These long curved corridors connected the wards. Locked doors on both of their ends were a security and comfort feature. Sounds and people would be sealed in their respective wards, as the hallways would act like beautiful airlocks; they were so long that it was unlikely that doors would be open on both sides at the same time. Portra 160.
The roof has been replaced since this was taken. Hopefully, that will stem the water damage.
Near the guard post protecting the launch pad at the Duluth BOMARC is an orange windsock.
From the bottom of the skyway I looked back, my eyes tracing the vines from the marsh up the smokestacks to the perfect Midwestern sky.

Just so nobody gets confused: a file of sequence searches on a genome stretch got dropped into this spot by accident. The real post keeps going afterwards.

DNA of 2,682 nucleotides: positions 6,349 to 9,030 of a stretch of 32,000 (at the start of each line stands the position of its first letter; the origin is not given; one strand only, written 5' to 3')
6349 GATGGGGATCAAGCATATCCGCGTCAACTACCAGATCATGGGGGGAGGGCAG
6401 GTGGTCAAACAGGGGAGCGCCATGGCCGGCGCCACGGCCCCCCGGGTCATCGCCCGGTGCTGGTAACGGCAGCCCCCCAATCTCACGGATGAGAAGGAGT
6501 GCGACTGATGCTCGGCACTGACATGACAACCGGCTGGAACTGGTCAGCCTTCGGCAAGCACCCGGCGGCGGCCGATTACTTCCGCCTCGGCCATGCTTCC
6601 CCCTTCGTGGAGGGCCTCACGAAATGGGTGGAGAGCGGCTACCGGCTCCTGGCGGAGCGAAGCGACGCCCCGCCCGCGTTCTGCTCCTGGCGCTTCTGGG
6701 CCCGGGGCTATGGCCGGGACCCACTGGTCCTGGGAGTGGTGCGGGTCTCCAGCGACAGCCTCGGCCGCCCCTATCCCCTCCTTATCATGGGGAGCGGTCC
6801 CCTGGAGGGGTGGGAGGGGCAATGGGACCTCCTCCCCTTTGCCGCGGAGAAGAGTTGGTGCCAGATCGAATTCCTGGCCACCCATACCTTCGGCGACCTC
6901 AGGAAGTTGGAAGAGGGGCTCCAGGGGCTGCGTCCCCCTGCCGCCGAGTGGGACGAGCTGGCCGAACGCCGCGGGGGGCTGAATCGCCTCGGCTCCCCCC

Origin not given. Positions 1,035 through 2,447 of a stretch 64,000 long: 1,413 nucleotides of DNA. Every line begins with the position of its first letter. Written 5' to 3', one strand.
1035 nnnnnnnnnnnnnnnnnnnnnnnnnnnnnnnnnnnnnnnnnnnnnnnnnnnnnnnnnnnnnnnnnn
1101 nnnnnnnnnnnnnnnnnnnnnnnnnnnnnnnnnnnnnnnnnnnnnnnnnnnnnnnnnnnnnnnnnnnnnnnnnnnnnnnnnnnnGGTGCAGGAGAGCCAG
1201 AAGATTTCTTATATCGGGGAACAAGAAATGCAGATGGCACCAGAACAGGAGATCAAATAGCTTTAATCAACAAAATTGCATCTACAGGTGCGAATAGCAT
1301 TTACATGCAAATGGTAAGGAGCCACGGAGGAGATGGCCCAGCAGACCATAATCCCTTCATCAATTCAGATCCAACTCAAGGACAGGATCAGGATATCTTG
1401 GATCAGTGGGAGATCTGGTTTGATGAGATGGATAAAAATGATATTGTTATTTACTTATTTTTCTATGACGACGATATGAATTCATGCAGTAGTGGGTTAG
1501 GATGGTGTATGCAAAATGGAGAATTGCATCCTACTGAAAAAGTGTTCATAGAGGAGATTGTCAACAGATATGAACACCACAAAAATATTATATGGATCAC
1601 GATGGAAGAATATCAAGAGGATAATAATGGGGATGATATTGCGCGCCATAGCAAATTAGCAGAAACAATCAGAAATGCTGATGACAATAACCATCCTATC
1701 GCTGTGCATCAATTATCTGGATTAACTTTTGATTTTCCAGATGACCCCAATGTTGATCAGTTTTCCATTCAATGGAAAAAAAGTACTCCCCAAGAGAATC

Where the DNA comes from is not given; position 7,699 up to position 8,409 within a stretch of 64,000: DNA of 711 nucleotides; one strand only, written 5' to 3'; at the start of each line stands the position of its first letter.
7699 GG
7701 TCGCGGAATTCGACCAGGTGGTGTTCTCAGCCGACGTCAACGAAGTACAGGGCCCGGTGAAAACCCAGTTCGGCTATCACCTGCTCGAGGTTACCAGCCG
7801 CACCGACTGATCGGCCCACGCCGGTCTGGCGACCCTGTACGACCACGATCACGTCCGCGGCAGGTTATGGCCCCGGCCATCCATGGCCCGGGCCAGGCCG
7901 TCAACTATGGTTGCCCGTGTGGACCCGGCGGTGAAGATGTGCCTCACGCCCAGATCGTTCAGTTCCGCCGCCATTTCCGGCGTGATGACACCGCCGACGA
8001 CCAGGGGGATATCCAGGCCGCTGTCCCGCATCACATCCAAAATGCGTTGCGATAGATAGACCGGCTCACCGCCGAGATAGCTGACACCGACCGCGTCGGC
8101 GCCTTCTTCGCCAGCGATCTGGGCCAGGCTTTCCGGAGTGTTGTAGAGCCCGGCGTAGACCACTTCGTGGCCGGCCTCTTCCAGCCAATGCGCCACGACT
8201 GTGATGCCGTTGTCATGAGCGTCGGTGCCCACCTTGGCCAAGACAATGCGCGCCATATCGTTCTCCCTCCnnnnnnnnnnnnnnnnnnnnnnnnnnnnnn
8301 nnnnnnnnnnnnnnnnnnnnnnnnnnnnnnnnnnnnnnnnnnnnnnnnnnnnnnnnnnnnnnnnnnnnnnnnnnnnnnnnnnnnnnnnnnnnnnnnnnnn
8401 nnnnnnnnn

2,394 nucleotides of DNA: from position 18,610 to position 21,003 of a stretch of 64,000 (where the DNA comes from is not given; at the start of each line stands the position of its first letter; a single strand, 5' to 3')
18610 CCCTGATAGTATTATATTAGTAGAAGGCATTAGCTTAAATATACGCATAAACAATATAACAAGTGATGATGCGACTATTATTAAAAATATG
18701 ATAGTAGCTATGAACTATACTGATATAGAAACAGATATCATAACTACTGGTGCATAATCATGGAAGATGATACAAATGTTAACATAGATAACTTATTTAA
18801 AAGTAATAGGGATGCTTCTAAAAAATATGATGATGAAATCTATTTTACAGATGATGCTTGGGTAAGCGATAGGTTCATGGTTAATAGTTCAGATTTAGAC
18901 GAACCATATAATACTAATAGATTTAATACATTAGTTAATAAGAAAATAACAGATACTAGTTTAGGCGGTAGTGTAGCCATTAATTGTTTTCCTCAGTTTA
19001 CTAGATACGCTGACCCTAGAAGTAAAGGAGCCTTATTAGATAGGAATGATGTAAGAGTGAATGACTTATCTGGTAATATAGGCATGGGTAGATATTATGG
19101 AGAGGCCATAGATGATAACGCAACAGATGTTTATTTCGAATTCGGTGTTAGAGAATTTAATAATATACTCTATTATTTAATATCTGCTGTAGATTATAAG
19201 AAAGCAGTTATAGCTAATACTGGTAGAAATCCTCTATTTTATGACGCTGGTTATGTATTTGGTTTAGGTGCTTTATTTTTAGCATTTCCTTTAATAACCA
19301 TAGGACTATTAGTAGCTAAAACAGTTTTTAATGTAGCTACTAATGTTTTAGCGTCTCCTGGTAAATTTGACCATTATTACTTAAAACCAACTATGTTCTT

Fluorescent lights peel back from the walls like caterpillars, rearing up and away from the glare of the sunflower-fans.
A sort of blender in a powder line building. The top vent had been removed, so leaves and light fall onto the teeth now.
Designed by Taylor himself, the spring house was the site of many parties in its day. You can imagine sipping fresh-tapped whiskey here with your Sunday clothes with soft music and the sounds of the river mixing in the background. Note the key-hole-shaped spring hole.
The old truck scale sits in the middle of what was Nettleton Avenue Slip.
A little welding art one crosses over near the windlass room.